First up is a special rare plant only found in Kent and Bedfordshire (to my knowledge), the Grey Mouse-ear. I don't think anyone really knows if it's a native or ancient introduction.
There were about 10 plants seen on a narrow compacted field edge on the Southern edge of Churchdown Woods, Fawkham.
When I first found this new colony, there were hundreds along the edge. The following two years, the field was heavily sprayed and I saw none at all, so I am pleased they weren't totally wiped out.
Here's a habitat photo for the Grey Mouse-ear, they were on the last bit of compacted soil before the trees.
Certainly in Kent, the usual Hawthorn tree is usually - just a Hawthorn tree. However, sometimes the leaves look wrong and on examination of the flowers, I found this to be Midland Hawthorn where all flowers have 2 styles. Normal Hawthorn only has 1 style in each flower. If you find flowers with a mix of 1,2 or sometimes 3 styles, it's a hybrid between the two.
Early Purples Orchids had just started flowering in the last week of April, as often the case, at the same time as the Bluebells.
Wood Melick is probably the easiest woodland grass to identify when it flowers.
A nice Tortoiseshell on a Buttercup.
I see these Common Field Speedwells everywhere, but this is the first white form I've ever seen (though there is a tiny hint of blue).
All the above were in or around Churchdown Woods, nr Fawkham, Kent. The next selection is from Samphire Hoe and Dungeness on the coast at the end of April.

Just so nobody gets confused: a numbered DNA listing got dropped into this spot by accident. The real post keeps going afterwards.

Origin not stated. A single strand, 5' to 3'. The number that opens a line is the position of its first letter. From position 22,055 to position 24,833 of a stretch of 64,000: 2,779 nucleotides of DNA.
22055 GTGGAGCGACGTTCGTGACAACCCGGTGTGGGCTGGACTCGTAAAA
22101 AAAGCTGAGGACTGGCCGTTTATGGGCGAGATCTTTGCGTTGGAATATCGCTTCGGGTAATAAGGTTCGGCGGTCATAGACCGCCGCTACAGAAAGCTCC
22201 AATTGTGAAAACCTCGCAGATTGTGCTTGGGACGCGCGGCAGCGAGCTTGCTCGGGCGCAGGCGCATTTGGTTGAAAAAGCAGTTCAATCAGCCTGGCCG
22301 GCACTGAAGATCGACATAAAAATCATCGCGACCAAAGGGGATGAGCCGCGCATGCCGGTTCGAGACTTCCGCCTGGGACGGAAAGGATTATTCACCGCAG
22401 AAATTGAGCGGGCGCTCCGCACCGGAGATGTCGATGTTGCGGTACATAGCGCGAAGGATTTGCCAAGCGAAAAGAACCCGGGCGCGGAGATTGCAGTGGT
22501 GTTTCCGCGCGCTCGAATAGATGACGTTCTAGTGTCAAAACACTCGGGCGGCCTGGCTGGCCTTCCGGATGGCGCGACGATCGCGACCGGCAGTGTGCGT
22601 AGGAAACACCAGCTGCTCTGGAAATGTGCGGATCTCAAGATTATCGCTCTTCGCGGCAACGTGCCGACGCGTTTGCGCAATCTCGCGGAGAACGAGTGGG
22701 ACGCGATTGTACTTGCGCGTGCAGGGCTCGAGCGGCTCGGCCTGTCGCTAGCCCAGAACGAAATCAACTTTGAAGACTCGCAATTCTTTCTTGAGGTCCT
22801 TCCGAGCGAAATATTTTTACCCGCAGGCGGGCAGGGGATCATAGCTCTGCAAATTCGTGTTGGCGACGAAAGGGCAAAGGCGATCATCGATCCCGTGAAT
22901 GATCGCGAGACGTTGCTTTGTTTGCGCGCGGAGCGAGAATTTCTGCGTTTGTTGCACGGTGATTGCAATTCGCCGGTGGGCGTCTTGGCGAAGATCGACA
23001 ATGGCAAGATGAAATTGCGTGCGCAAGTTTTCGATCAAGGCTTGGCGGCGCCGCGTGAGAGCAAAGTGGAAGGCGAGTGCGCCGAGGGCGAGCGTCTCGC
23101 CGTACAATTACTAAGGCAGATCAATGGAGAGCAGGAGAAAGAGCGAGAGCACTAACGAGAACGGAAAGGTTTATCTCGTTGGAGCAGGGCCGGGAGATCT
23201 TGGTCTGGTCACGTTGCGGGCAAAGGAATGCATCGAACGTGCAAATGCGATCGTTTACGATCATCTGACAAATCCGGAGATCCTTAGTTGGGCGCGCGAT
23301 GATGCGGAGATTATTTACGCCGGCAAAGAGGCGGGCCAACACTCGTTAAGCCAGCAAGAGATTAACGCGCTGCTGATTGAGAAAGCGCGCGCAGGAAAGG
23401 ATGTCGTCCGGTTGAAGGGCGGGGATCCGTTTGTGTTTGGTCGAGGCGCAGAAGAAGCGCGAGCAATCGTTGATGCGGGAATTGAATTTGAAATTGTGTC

The first Kidney Vetch in flower on the natural cliffs of Samphire Hoe.
A nice stand of Wild Cabbage on the beach at Samphire Hoe
Brassica oleraceus subsp oleraceus
As in most years at this time of year, there were hundreds of Early Spider Orchids on the Hoe by the railway line. I particularly liked this shot as the Cowslip sets off the orchid nicely.
However, I wanted to find some on the cliffs at the far Western end of the Hoe and I found plenty there as well
The star find here was this variant Early Spider, almost completely lacking in red pigments, though it was a weedy, small plaant!
Ophrys sphegodes var. flavescens
However, there was another wonderful Early Spider Orchid that I found. Normal looking flowers but a giant of a specimen.
Including the gone over flowers, I counted 14 flowers on this plant! This beats the 12 flowers I found on a Bee Orchid once.
The last unusual orchid was this one with deep coloured wings which are usually a pale green.
Here's a habitat shot of the cliff base habitat for these wonderful orchids.
From here we went to Dungeness, though time was now short.
Near the old lighthouse was what looked like a Field Mouse-ear, but it had a greyish appearance and was too hairy. Nearby was a large patch of Snow-in-summer, a garden escape naturalised on the shingle.
I later had it confirmed that this is the hybrid between Field mouse-ear and Snow in summer. It has been recorded here before but was the first time I'd seen it. Of note is that there were no Field Mouse ear to be seen in the area.
Cerastium arvense x tomentosum = C. x maueri
Near the Long Ponds were just two spikes of Field Pepperwort, a rare plant but often found in coastal areas in Kent.
Near the power station were around 20 or so flowering spikes of Early Purple Orchids. It looked odd on shingle and not in a wood!
There were thousands of the scarce Shepherd's Cress on the old shingle ridges.
Dotted everywhere like tiny puple dots in the short turf were thousands of Common Vetch. These were so small and stunted that I thought they may be Spring Vetch, but a closer examination showed they weren't. Many had 2 or more florets and the leaf and flower arrangement was wrong.
The prostrate form of Blackthorn was also on the shingle around the Long Ponds, it's quite odd seeing this as a prostrate bush and not in a hedgerow or as a small tree.
That's about it, I've left out a lot of flowers but I hope you liked the selection.